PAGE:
Denial is another way of saying ‘we reject an idea’. Rarely is it deliberate or conscious. It is a defence mechanism and perfectly natural. It can be a conscious or unconscious refusal to accept facts, information, reality, relating to the situation concerned. Some people can become locked in this stage; “I feel fine”and “This can’t be happening, not to me.” Denial, or rejection, is usually only a temporary defence for the individual. This feeling is generally replaced with heightened awareness of possessions and individuals that will be left behind after death.
People coping with emotional upset can be angry with themselves, and/or with others, especially those close to them. Anger can manifest in different ways; “Why me? It’s not fair!”, “How can this happen to me?”, ‘”Who is to blame?”. Once in the second stage, the individual recognises that denial cannot continue, mainly because it is now conscious. Because of anger and misplaced feelings of rage and envy you may find that this person is very difficult to care for.
Traditionally the bargaining stage for people facing death can involve attempting to bargain with whatever higher power the person believes in. Bargaining rarely provides a sustainable solution, especially if it’s a matter of life or death; “I’ll do anything for a few more years”, “I will give my life savings if…”. The third stage involves the hope that the individual can somehow postpone or delay death. Usually, the negotiation for an extended life is made with a higher power in exchange for a reformed lifestyle. Psychologically, the individual is saying, “I understand I will die, but if I could just do something to buy more time…’’.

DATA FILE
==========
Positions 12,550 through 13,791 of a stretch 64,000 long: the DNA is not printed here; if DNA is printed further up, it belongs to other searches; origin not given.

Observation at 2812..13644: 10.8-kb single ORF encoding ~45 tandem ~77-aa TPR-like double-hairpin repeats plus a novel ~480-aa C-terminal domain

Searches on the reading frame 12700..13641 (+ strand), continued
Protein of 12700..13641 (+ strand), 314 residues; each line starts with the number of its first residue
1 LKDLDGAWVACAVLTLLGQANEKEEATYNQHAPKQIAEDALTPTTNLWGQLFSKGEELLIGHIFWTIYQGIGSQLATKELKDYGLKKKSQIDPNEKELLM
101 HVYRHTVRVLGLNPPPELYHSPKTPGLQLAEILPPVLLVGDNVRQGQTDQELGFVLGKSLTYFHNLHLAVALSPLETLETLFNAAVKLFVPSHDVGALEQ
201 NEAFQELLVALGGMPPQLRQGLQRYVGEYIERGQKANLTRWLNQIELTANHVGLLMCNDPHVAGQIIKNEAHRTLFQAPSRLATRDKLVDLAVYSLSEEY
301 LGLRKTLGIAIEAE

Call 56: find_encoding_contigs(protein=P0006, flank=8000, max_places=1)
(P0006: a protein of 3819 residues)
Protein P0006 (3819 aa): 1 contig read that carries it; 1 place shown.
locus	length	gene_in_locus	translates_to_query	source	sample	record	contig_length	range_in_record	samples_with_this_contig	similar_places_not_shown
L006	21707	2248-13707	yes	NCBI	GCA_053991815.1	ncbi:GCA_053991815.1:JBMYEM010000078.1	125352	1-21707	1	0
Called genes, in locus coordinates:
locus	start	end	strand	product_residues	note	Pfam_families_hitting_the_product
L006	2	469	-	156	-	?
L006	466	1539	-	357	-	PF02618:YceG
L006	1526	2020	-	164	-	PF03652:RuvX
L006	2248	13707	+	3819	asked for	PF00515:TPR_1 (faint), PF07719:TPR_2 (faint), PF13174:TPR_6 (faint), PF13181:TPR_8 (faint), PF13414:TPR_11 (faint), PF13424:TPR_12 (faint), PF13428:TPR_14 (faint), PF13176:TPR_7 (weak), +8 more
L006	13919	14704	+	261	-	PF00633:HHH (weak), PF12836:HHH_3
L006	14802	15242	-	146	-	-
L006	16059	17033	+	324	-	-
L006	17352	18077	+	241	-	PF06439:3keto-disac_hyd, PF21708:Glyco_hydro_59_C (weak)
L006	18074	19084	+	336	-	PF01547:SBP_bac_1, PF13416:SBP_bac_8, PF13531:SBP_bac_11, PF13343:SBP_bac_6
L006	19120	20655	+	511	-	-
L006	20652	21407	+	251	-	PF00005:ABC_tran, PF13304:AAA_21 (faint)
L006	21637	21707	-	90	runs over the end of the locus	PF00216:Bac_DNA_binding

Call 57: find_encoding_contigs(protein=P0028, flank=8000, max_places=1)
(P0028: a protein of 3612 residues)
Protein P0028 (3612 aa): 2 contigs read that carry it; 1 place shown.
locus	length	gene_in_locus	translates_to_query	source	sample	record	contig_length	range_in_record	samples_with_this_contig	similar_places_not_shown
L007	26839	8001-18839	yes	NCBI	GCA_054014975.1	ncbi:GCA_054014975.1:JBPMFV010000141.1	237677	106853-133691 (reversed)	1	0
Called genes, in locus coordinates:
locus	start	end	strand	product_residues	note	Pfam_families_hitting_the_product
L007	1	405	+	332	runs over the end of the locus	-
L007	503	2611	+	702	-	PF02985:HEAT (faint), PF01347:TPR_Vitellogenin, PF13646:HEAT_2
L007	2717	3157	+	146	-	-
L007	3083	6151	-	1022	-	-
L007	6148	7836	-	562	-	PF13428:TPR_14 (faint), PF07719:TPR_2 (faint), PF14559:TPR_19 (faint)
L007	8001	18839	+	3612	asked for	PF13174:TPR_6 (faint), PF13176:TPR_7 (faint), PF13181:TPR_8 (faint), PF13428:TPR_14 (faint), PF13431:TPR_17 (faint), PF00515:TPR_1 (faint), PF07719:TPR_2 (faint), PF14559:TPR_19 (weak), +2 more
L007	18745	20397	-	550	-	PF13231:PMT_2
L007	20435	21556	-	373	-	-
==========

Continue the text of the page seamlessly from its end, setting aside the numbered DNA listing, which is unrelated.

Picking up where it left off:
In a way ‘depression’ can be the dress rehearsal or the practice run for the ‘aftermath’ of the bereavement. It is described as a form of acceptance, with emotional attachment. It’s natural to feel sadness and regret, fear, uncertainty. It shows that the person has at least began to accept the reality; “I’m so sad, why bother with anything?”, “I’m going to die soon so what’s the point…”, “I miss my loved one, why go on?”. During the fourth stage, the dying person begins to understand the certainty of death. Because of this, the individual may become silent, refuse visitors and spend much time crying and grieving. This process allows the dying person to disconnect from things of love and affection. It is not recommended to attempt to cheer up an individual who is in this stage. It is an important time for grieving that must be processed.
Again this stage definitely varies according to the person’s situation, although broadly it is an indication that there is some emotional detachment and objectivity. People dying can enter this stage a long time before the people they leave behind, who must necessarily pass through their own individual stages of dealing with the grief, “It’s going to be okay”, “I can’t fight it, I may as well prepare for it”. In this last stage, individuals begin to come to terms with their mortality, or that of a loved one, or other tragic event.
For a private consultation with a fully qualified therapist, contact us here.
Anger Management – Couples Counselling – Relationships -Depression – Bereavement – Anxiety Addictions – Postnatal Depression – Pre Birth Concerns – Alcohol Counselling – Co-Dependency Counselling
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David is able to see clients strictly by appointment only and his practice is strictly governed by the BACP and FDAP code of ethics for practice.
A professional counselling service from a fully qualified counsellor within easy reach of Canterbury, Herne Bay, Dover, Folkestone, Deal, Whitstable, Minster, Sittingbourne, Ashford, Faversham, Whitfield, Sandwich. One minute from Canterbury East Station.